I’ve had a question about Doppler shift compensation on the FUNcube satellite. On the downlink on 145MHz, the Doppler shift as the satellite passes over will start at about 3kHz low and end at about 3kHz high.
For FM reception and transmission this is often not a problem as the IF passbands for FM receivers are generous enough such that distortion is negligible and the capture effect of FM automtically helps us. However, the downlink of FUNcube isn’t FM, it’s linear and it’s a mixture of SSB voice and BPSK telemetry.
SSB can be corrected with an “open loop” scheme where given a downlink frequency (or indeed and uplink frequency), over time knowing the satellite’s orbit from its up-to-date Keplerian elements, the frequency can be corrected: programs like IntantTrack together with InstantTune have been doing this for a very long time!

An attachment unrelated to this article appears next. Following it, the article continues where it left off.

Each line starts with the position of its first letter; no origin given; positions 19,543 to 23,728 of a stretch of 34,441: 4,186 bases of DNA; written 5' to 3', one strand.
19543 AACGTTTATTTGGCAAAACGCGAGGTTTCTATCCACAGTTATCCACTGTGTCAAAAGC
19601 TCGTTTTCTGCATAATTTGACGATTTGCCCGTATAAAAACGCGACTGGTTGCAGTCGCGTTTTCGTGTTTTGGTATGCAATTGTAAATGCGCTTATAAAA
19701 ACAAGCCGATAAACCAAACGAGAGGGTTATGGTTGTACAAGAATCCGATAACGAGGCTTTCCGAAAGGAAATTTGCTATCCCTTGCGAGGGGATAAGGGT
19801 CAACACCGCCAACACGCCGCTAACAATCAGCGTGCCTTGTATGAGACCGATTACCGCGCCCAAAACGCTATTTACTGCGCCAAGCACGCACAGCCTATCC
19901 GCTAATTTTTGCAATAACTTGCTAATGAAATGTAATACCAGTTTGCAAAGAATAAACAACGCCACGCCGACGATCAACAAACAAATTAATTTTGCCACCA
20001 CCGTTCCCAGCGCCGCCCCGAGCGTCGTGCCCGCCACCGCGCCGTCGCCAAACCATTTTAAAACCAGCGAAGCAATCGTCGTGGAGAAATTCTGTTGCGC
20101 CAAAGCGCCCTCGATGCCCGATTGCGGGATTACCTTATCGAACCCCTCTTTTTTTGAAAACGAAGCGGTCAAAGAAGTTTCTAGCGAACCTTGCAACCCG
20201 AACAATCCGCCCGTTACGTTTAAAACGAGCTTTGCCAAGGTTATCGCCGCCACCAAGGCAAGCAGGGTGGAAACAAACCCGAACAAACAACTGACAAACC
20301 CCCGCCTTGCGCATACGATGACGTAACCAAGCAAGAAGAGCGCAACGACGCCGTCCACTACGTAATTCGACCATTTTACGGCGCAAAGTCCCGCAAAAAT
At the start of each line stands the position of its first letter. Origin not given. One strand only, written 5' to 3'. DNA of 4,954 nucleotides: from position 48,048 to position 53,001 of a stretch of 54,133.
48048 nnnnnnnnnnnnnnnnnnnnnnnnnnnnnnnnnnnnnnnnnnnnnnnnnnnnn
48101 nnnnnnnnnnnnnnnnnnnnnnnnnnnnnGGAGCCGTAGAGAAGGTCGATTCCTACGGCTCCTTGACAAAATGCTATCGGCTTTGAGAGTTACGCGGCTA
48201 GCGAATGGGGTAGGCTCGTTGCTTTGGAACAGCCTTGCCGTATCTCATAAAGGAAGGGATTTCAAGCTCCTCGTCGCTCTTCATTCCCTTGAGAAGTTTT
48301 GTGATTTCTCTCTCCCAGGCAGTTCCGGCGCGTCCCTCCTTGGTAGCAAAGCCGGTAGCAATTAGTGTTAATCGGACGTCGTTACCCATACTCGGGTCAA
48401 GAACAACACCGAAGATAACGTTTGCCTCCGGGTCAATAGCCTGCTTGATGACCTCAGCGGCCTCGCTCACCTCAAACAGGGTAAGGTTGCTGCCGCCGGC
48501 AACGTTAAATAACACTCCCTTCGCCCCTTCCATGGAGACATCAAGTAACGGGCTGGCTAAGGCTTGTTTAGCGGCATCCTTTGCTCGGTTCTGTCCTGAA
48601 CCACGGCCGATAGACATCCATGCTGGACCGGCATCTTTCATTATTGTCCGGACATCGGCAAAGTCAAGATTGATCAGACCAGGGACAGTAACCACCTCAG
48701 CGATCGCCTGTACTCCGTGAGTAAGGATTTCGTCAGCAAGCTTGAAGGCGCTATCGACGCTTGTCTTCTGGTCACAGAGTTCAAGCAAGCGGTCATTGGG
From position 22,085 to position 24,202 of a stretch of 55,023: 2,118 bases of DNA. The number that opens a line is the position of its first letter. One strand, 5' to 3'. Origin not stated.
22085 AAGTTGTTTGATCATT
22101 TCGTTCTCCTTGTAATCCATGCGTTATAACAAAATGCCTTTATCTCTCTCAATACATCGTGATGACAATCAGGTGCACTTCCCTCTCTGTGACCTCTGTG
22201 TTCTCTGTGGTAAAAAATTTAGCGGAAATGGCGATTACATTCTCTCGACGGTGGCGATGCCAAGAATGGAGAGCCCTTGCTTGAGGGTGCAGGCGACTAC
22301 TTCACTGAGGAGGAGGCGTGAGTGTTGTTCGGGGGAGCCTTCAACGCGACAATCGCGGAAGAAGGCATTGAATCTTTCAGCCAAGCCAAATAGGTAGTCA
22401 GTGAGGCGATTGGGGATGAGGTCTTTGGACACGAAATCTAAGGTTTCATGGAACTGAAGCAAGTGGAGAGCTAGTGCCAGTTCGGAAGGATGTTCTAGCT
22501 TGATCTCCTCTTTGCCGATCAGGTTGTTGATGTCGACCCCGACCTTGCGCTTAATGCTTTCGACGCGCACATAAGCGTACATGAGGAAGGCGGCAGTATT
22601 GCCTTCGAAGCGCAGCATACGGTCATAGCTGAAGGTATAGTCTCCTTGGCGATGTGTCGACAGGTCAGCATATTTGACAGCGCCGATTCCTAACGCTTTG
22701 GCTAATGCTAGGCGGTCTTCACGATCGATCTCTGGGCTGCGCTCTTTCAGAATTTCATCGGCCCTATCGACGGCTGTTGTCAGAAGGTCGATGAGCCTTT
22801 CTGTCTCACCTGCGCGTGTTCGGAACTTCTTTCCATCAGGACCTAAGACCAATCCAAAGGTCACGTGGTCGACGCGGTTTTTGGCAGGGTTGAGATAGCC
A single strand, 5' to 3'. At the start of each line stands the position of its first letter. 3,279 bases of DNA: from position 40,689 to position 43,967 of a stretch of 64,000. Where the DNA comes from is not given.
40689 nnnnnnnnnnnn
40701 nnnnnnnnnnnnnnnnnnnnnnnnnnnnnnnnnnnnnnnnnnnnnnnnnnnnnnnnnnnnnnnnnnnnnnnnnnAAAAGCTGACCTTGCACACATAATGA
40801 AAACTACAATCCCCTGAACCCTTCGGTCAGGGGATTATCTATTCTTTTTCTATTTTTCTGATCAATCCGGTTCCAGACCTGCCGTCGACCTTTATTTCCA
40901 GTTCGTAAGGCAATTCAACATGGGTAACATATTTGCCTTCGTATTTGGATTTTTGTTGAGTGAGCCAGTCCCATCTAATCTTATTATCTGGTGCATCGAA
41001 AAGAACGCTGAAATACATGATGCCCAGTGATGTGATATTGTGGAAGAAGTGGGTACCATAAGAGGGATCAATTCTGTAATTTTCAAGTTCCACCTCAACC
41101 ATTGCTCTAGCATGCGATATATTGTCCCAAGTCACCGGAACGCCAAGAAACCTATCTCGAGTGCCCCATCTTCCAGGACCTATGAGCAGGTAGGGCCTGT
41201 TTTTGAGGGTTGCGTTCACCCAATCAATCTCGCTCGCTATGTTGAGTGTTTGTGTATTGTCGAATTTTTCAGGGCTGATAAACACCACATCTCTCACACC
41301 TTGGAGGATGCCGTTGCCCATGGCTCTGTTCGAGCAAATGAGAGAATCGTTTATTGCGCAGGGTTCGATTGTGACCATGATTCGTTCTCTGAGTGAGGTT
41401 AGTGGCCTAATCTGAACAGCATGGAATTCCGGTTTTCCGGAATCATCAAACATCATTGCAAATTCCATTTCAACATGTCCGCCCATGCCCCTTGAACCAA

However the accuracy required for narrow band BPSK telemetry is very much more and really needs a closed loop design due to the vaguaries of downlink frequency deviations mostly due to the continual temperature changes on the satellite as it spins and goes into and out of eclipse. The software we’re developing for FUNcube has two modes: a hunt mode and a tracking mode. In hunt mode, the signal is not locked and the software performs an exhaustive search across the available passband. In tracking mode, the carrier has been found and can be tracked by detecting incremental longer term agregate phase aberrations from the nominal hunted frequency.
There are two neat things about using an SDR like the FCD. Firstly, hunting for the signal is quite CPU intensive, but once it’s hunted the signal down, it can go back through the raw spectrum history and extract frames retrospectively. Secondly, it is entirely feasible to track multiple satellites within the SDR passband concurrently.